It most certainly is true, Bill. I wish I could say I always live by that mantra, but we can only do our best.Fewer and fewer people seem to actually be *nice* these days, especially of our generation (late 20s / early 30s). Ignorant people blame Lady Thatcher for instilling a "Me, Me, Me" attitude in the 80s, but what actually replaced it is the "I'm owed something, I'm owed something, I'm owed something" attitude brought by 13 years of the last Labour government, in my opinion.I know which one I prefer.
It's important to be nice; no doubt of that. But is it nice to be important? Stay low, stay happy. A celebrity is a miserable person that everyone is sick of.
Be nice, and you can be sure that to someone, somewhere, that fact of your being so, WILL be important. It ain't necessarily an either/or, Billy.
I would beg to take a rather different line here. A good sounding slogan can risk being trite and devoid of meaning. The use of these two adjectives in such transposition misses the more essential things in life IMHO.To me, truth is very important. To recognise it and to understand what it means. I don't claim to have the complete answer - yet.In establishing the truth, it may be necessary to upset a few people who cannot face it. I wouldn't pause just to spare their feelings because the main aim is more important. Things can still be done civilly though.When someone starts using insults as a first approach, you know they have no argument. If they use insults in the course of an dispute, you know that their argument has run out of road.So I would say it is better to be right than nice. I certainly would not want to be wrong just so that people think of me as being nice (The first two posters here I hold in great respect and doubt that either would disagree with that. The third I am warming to but don't know well enough yet to make such claim.)As for being important, that is unimportant. It is simply a matter of other people's opinion and should never be part of your own desire.
'It is better to be right than nice.' Up to a point, Lord Cat. I think you should allow yourself to lose an argument on an unimportant point where the other side is desperately attached to his cause, and concede just for the sake of not provoking anger. On Guido's blog, you don't feel the need to be brutal to Jimmy, who is desperately wrong but sounds like the sort of bloke it would be fun to meet in a pub and argue with. Even when you are absolutely certain that you are right, insisting on it can be over-proud. And, of course, your sincere belief that you are right may prove false anyway, in which case you look like a right prat for sticking to it.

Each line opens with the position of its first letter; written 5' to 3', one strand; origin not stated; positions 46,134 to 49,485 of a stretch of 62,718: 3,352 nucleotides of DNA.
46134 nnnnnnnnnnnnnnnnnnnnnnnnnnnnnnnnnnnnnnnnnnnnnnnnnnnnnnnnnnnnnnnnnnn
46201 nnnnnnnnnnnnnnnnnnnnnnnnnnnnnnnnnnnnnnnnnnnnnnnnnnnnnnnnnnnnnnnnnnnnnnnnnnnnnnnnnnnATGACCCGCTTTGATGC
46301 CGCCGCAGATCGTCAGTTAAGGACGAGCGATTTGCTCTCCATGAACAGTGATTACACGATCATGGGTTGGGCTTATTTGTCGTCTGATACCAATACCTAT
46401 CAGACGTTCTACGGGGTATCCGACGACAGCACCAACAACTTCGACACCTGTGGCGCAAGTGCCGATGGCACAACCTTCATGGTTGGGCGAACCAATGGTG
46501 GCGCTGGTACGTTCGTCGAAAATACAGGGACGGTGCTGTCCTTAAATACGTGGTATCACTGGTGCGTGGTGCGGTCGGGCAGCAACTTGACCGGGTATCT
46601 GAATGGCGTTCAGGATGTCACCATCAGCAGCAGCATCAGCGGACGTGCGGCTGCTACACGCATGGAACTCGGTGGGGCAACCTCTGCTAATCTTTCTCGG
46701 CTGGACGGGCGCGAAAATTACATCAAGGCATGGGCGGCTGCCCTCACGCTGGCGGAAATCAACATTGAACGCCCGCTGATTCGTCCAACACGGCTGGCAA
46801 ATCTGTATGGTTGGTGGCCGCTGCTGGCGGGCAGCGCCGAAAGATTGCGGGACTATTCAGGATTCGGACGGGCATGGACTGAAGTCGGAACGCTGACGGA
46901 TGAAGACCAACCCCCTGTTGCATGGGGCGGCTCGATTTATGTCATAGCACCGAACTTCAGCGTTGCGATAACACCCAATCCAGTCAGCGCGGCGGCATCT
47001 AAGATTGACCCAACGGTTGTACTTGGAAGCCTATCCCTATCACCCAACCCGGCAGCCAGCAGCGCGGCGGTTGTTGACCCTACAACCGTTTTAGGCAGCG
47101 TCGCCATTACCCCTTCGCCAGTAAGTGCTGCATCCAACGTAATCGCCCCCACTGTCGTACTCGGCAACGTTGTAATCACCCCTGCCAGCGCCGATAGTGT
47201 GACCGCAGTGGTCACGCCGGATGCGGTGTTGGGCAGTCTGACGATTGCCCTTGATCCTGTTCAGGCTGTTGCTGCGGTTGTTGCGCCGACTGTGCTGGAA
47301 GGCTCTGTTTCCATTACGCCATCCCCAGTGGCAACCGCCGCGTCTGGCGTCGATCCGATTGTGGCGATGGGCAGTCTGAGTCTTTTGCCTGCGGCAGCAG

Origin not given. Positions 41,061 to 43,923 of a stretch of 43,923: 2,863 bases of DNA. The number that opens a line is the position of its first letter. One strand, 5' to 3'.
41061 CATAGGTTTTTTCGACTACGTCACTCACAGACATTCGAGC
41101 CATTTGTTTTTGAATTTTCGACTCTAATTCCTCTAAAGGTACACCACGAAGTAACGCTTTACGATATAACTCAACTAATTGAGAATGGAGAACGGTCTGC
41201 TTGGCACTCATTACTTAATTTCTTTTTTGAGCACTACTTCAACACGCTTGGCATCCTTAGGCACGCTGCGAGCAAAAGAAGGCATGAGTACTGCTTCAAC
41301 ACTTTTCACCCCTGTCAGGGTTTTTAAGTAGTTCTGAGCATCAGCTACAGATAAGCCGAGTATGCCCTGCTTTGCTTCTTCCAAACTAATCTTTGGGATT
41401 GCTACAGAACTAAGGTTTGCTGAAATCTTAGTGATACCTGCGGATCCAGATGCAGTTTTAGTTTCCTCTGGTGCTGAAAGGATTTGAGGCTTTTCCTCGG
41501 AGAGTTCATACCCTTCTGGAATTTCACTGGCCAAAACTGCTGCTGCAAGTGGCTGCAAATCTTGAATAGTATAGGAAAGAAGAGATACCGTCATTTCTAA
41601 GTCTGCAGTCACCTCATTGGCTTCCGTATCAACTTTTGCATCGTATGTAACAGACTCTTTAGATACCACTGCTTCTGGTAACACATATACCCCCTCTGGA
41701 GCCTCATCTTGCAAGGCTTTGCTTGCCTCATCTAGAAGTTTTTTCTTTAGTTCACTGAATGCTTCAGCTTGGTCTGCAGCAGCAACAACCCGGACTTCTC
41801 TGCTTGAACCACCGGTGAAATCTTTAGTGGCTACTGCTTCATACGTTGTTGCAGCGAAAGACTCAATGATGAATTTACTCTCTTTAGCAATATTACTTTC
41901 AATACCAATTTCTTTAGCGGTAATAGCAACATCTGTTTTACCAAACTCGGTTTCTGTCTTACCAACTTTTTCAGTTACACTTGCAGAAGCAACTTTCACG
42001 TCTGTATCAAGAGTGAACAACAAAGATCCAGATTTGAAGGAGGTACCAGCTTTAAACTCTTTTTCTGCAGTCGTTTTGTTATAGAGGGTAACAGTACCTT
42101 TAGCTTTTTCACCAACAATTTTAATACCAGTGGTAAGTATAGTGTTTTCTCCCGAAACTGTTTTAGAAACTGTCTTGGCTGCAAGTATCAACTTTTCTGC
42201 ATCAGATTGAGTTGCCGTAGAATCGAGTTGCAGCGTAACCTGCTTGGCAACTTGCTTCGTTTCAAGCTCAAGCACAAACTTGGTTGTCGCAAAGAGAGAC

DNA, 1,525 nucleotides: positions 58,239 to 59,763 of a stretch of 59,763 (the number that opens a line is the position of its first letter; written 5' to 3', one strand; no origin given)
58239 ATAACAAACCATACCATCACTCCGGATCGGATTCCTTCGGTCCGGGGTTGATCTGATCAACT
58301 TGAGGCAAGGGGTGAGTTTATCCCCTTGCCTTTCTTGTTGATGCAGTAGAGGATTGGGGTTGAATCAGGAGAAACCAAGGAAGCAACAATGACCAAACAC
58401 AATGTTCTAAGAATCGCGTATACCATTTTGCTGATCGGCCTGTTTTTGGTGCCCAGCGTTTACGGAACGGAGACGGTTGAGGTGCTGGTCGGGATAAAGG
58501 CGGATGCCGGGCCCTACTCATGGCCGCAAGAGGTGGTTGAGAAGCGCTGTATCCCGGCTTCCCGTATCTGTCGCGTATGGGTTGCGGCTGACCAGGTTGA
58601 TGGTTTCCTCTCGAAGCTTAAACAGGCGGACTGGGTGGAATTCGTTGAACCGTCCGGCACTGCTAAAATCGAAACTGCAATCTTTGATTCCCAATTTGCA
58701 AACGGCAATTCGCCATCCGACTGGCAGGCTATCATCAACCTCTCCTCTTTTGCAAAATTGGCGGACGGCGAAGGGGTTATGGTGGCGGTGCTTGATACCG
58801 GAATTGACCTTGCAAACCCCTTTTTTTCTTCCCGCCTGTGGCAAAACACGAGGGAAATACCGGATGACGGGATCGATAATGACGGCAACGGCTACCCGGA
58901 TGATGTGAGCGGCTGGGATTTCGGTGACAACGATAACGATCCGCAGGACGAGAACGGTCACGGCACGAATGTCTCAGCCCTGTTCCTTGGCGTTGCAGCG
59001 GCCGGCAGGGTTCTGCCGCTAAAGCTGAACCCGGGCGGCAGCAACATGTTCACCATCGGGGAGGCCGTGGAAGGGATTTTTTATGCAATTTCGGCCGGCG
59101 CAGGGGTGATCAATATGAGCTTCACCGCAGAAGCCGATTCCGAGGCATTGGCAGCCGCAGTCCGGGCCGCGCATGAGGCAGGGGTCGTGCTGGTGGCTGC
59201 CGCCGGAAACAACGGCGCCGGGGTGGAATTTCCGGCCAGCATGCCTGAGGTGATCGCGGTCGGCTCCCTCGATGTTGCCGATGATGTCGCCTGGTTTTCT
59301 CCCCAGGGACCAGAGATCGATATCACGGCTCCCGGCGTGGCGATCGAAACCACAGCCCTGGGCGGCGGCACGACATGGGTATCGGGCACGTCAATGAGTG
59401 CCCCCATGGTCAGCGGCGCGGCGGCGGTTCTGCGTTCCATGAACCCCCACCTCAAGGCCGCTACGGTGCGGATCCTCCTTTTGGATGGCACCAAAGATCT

As always (when I am not being frivolous - far too often I fear!!), my dear Tachy, I am addressing substantive issues. So you are correct to pick me up on better - better for what?Take the issue of how to spend London's reserves, currently earmarked for Crossrail, or the issue of wind turbines.When vast chunks of our precious resources are going to be wasted on a politico's own ego massaging, I feel the need to be nice evaporates fairly swiftly, especially when they use ad hominem against you as a starting point. Like you I am quite fond of Jimmy and even wished him a goodnight just hours ago (after positing a most frightful calumny against him which, admittedly, I tried to let down a bit with humour. I think he will grin at being compared with a church minister…)There is a Popperesque way in which the ability to prove something wrong is easier than to prove something right - which I hinted at - as well as adding my own caveat. Naturally I do not claim to be always right - but the search for truth continues to be important even if elusive.